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Ben Jones
Ben Jones, UK Lawyer
Category: Employment Law
Satisfied Customers: 49862
Experience:  Qualified Employment Solicitor - Please start your question with 'For Ben Jones'
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What criteria is applied to a role to apply in an

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What criteria is applied to a role for Tupe to apply in an outsource situation. My role is currently subject to Tupe but I believe a large part of my role will no longer be my responsibility.
How long have you worked there please?
Customer: replied 2 years ago.
11 Years
Hello, my name is ***** ***** my colleague has asked me to assist with your query as it is more my area of law. Can you please provide more details of what has happened and what has raised these concerns?
Customer: replied 2 years ago.
Hi Ben
The company I work for have taken the decision to outsource they entire global IT operation. With the exception of myself my entire team are being made redundant. My role is currently subject to TUPE. I do not wish to transfer to the outsource company and understand under TUPE law that this would mean I am in effect handing my notice in. What I need to understand is how TUPE is applied to a role. It is my understanding that a large percentage of what I do would no longer be my responsibility, also my area of support would be reduced from supporting our Middle East, Nordic, South African, Russia and India offices to just the UK and Ireland. I would like to know if there is any point in me continuing to challenge this.
Why are others being made redundant but you are not - what differs between you and them?
Customer: replied 2 years ago.
I am the only one with the role defined as an EUT. The others have roles within the infrastructure team which will no longer operate in the future state. The EUT role (Desktop support) does feature in the future state which is why Tupe has been applied. My argument is that although the role would continue in the future state it would be in what I feel a much reduced capacity with a lot of things I do being moved to other support functions
In order to be covered, the first requirement is that the person needs to be an employee, which means self employed workers or agency staff will not be covered. They will then only be protected if they are permanently employed in the business (or part of it) that is being transferred. Next, one has to determine if the person is ‘assigned’ to the organised grouping of employees transferring. As there is no definition of what ‘assigned’ means, whether the employee is assigned is essentially a factual question and needs to be determined by taking into account different factors, such as:{C}· The percentage of time spent working in the business being transferred{C}· The amount of value given to each part by the employer{C}· The job description and what the employee is contractually required to do Finally, the business or service that transfers has to continue with the new employer. Therefore, any activities that are currently carried out must continue with the new employer after the transfer. If the business or services changes significantly after the transfer then TUPE protection would not apply. In the case of service changes the service has to be fundamentally and essentially the same before and after the transfer for TUPE to apply. I think this would be the argument you rely on in your circumstances to try and show that TUPE does not apply. This is your basic legal position. I have more detailed advice for you in terms of some relevant case law you could use in your support, which I wish to discuss so please take a second to leave a positive rating for the service so far (by selecting 3, 4 or 5 stars) and I can continue with that and answer any further questions you may have. Don’t worry, there I no extra cost and leaving a rating will not close the question and we can continue this discussion. Thank you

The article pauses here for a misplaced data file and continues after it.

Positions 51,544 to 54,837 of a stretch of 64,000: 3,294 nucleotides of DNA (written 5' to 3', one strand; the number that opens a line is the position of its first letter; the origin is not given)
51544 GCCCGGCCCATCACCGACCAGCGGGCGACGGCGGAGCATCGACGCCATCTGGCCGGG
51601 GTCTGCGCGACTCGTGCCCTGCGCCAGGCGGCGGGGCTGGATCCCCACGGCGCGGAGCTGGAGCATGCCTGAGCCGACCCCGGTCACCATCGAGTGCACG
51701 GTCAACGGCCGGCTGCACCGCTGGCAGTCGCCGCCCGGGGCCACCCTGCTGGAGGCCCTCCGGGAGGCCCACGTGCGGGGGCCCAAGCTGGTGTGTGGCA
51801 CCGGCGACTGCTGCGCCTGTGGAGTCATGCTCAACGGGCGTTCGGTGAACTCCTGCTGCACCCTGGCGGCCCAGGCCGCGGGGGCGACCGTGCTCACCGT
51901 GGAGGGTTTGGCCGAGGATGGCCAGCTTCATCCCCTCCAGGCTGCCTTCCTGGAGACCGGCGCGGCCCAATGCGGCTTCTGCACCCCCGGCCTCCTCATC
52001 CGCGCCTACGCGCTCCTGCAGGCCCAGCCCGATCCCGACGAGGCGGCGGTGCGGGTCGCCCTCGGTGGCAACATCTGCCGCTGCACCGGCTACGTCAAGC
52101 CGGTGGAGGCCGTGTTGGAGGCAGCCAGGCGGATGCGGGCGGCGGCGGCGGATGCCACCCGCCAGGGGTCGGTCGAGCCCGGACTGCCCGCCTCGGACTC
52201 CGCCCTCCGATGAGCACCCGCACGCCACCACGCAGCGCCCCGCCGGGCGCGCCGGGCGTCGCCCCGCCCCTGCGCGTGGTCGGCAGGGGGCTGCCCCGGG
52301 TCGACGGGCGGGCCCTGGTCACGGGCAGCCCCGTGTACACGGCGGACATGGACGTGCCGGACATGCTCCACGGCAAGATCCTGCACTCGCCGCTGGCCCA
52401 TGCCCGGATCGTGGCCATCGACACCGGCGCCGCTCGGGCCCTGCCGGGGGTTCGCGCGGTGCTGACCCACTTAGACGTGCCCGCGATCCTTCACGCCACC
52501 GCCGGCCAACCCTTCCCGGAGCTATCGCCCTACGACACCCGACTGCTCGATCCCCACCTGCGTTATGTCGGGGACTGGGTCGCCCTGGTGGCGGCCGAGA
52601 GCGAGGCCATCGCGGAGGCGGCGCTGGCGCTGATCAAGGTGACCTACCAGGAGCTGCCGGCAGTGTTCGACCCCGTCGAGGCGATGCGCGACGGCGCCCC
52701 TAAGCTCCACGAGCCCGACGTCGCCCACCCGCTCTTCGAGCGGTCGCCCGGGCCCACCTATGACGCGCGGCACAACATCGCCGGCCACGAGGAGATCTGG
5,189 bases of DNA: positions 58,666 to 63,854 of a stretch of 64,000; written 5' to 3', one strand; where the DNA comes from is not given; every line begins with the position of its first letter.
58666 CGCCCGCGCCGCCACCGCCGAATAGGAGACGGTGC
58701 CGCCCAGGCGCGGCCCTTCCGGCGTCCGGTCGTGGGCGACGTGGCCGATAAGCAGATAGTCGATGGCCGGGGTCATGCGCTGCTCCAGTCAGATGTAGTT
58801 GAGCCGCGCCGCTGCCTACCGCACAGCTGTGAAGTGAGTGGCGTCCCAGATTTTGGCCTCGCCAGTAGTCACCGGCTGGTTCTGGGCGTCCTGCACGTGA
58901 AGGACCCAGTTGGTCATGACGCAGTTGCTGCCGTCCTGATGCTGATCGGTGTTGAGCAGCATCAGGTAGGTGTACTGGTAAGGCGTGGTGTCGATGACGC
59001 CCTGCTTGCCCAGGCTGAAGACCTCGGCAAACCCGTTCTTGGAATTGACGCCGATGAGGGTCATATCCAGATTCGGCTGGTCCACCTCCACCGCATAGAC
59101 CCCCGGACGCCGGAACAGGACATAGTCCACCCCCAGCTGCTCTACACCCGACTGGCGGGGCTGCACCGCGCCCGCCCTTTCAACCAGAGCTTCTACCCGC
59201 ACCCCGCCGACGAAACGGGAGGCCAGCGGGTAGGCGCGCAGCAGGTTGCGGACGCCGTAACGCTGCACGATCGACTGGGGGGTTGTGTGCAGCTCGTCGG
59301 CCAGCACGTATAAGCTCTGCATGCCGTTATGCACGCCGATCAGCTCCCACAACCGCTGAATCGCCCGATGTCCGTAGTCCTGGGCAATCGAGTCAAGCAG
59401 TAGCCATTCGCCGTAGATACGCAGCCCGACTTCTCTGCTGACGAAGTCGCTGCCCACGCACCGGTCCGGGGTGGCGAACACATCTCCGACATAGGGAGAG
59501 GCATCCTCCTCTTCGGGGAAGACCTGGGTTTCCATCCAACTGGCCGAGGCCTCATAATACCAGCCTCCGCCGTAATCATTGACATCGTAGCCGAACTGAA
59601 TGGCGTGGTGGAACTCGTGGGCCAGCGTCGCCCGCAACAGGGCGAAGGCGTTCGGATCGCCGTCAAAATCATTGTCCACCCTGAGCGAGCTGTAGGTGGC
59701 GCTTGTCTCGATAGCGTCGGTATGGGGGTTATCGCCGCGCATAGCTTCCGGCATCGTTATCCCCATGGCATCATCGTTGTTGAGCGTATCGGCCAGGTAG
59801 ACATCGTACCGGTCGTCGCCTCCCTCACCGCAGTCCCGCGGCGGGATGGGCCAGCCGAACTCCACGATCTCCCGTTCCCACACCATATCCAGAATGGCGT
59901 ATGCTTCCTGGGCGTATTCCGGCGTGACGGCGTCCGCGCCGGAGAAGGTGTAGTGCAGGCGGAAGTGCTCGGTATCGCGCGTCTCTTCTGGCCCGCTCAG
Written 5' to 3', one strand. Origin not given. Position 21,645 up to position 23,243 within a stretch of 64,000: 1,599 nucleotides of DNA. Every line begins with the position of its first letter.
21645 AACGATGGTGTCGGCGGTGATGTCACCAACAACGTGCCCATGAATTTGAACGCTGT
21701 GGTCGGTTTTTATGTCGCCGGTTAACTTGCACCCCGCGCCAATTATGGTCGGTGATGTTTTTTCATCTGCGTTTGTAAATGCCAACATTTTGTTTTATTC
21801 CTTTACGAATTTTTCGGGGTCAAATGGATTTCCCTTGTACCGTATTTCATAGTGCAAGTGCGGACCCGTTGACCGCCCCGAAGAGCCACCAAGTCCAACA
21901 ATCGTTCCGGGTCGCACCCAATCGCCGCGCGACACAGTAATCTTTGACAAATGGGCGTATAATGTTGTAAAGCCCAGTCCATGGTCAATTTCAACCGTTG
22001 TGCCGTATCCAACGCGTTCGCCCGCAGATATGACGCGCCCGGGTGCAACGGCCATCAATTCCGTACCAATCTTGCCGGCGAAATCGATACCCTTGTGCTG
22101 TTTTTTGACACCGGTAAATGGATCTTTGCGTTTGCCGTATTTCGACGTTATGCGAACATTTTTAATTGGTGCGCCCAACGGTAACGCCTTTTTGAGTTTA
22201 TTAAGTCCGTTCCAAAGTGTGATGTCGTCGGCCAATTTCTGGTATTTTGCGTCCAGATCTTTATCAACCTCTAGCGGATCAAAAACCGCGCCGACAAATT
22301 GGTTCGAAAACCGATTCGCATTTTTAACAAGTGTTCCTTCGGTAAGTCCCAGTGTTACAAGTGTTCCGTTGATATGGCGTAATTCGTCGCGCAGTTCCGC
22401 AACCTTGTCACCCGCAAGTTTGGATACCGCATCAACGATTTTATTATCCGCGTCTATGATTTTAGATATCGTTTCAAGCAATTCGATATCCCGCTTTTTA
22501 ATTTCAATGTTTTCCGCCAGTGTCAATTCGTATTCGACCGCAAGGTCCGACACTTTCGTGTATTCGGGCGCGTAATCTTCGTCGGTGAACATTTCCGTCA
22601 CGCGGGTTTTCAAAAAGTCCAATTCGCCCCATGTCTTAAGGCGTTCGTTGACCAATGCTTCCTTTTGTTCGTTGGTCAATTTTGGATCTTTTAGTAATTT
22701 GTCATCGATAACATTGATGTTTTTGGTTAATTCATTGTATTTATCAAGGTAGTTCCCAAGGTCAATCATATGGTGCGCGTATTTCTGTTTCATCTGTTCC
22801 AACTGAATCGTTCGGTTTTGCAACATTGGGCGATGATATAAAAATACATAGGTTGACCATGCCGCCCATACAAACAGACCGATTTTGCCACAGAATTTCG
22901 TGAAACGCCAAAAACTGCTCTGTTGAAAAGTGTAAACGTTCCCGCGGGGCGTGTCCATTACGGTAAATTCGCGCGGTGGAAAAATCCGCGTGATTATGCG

Ben Jones, UK Lawyer
Category: Employment Law
Satisfied Customers: 49862
Experience: Qualified Employment Solicitor - Please start your question with 'For Ben Jones'
Ben Jones and other Employment Law Specialists are ready to help you
Customer: replied 2 years ago.
Many thanks. Positive rating given
Thank you. Some relevant examples below: A reduction in the quantity or scope of post-transfer activities may influence whether or not a service provision change has occurred and TUPE applies. In Ward Hadaway Solicitors v Love and others the tribunal held that there was no service provision change on the award of a contract for future legal services to a new law firm where the outgoing law firm retained work in progress and the future work was reduced in scope from the previous work. In Department for Education v Huke and another, a contract to provide IT support services to the Department for Education expired. Over the life of the contract, the work had diminished to the extent that there was only one person assigned to it. By the time of the transfer he had very little work to do. A small amount of work was going to continue once the services had been taken back in-house, but this was only expected to amount to 25% of full time hours for one person. The tribunal held that changes in the volume of work are relevant when considering whether or not the relevant "activities" continue to be carried out. If the reduction in the quantity of work is substantial enough, it may lead to the conclusion that the activities being carried out are not essentially the same as before.
Customer: replied 2 years ago.
Thank you. That is helpful advice.
You are welcome, all the best